WorldCat Identities

Gaigné, Carl

Overview
Works: 60 works in 93 publications in 2 languages and 165 library holdings
Genres: Academic theses 
Roles: Author, Other, Opponent, Editor, Thesis advisor, Redactor
Publication Timeline
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Most widely held works by Carl Gaigné
Supply uncertainty and foreign direct investments in agri-food industry by Mankan M Koné( )

2 editions published in 2017 in English and held by 25 WorldCat member libraries worldwide

We investigate whether and to what extent agricultural uncertainty drives the location of capital in the food processing industry. We show that when a risk-neutral food company has the possibility of exercising market power as both seller and buyer, the impact of agricultural uncertainty on the decision of producing abroad depends on whether the multinational makes the pricing/production decision before or after uncertainty is revealed. An econometric study is then needed to identify the mechanisms at work. The theoretical implications are tested by using a gravity model on European countries’ and the United States’ outward FDI stock, detailed by destination country in the agri-food industry. Overall, our results suggest that a higher agricultural volatility in the home country triggers investments abroad and that a host country exhibiting low agricultural uncertainty attracts relatively more foreign capital. Moreover, international differences in agricultural uncertainty generate incentives for vertical disintegration by food companies, especially when trade costs are sufficiently low
The gains from preferential tax regimes reconsidered by Carl Gaigné( Book )

5 editions published in 2010 in English and held by 12 WorldCat member libraries worldwide

The EU policy against harmful tax competition aims at eliminating tax policies targeted at attracting the internationally mobile tax base. We examine this issue by considering two countries which decide their corporate tax rates their tax regimes (discriminatory or non-discriminatory tax policy). Firms produce under imperfect competition and trade between countries is costly. The endogenous spatial allocation of mobile firms depends upon different parameters of the economy while the distribution of immobile firms is exogenous. We show that countries discriminate against immobile firms when trade costs are high. Trade integration makes imposing the same tax on all firms more appealing such that, at low trade costs, the unique Nash equilibrium is characterized by uniform corporate taxes being set by both governments. However, when trade costs reach intermediates values, fiscal competition may lead to tax discrimination while uniform taxation is socially preferred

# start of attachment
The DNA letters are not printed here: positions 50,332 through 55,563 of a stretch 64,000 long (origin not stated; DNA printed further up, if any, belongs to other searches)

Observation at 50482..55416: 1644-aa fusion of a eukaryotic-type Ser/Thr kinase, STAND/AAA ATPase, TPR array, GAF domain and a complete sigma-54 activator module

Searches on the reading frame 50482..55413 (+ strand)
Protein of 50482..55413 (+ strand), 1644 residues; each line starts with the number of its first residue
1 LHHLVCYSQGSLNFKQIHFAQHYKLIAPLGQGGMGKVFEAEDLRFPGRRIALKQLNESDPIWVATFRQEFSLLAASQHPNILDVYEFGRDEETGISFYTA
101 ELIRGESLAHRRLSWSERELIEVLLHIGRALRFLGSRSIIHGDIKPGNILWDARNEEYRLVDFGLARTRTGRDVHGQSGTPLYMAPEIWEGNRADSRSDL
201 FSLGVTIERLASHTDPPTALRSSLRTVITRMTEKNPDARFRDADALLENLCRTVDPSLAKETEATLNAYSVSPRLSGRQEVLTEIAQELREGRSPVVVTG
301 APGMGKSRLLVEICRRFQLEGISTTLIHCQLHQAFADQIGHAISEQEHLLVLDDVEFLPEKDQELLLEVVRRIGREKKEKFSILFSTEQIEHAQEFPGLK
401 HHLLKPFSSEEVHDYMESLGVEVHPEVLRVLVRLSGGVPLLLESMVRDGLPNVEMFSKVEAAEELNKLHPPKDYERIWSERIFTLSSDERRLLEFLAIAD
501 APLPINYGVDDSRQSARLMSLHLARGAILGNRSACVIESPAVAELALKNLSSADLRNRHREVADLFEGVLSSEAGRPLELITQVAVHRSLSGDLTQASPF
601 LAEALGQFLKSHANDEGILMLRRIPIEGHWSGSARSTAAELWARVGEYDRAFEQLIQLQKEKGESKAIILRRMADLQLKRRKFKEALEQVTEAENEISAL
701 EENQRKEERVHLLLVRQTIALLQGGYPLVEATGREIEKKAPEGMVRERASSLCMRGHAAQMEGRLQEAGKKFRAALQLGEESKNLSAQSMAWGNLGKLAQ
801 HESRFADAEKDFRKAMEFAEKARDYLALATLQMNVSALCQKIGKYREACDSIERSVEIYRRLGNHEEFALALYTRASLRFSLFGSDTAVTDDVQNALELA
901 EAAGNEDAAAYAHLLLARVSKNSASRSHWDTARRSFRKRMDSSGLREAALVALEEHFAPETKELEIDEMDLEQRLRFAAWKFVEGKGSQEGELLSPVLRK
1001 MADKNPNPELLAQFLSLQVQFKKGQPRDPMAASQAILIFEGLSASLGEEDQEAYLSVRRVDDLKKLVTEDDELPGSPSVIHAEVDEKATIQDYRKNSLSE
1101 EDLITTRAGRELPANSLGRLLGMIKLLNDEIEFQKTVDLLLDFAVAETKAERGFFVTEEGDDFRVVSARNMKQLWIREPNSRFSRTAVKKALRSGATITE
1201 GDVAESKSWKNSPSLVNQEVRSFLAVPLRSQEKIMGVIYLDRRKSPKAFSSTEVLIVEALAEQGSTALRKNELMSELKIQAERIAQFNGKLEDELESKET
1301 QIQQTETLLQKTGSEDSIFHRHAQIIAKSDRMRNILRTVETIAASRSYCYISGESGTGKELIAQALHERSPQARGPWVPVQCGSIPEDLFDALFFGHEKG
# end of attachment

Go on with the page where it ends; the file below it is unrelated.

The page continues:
Aging nations and the future of cities by Carl Gaigné( Book )

6 editions published between 2004 and 2009 in English and held by 12 WorldCat member libraries worldwide

We investigate whether an aging population may challenge the supremacy of large working-cities. To this end, we develop an economic geography model with two types of individuals (workers and retirees) and two sectors (local services and manufacturing). Workers produce and consume; the elderly consume only. As a result, the mobility decision of workers is driven by both the wage gap and the cost-of-living gap, unlike the elderly who react to the differences in the cost of living only. We show that the return of pre-industrial urban system dominated by rentier cities does not seem to be on the agenda. Quite the opposite, the future of large working-cities is still bright, the reason being that todays urban costs act as a strong force that prevents a large share of local services and manufacturing firms from following the rentiers in the elderly-cities, while the supply of differentiated b2c services prevent their complete separation
Is the regulation of the transport sector always detrimental to consumers? by Kristian Behrens( Book )

5 editions published in 2007 in English and held by 11 WorldCat member libraries worldwide

Agglomeration, city size and crime by Carl Gaigné( Book )

4 editions published in 2013 in English and held by 10 WorldCat member libraries worldwide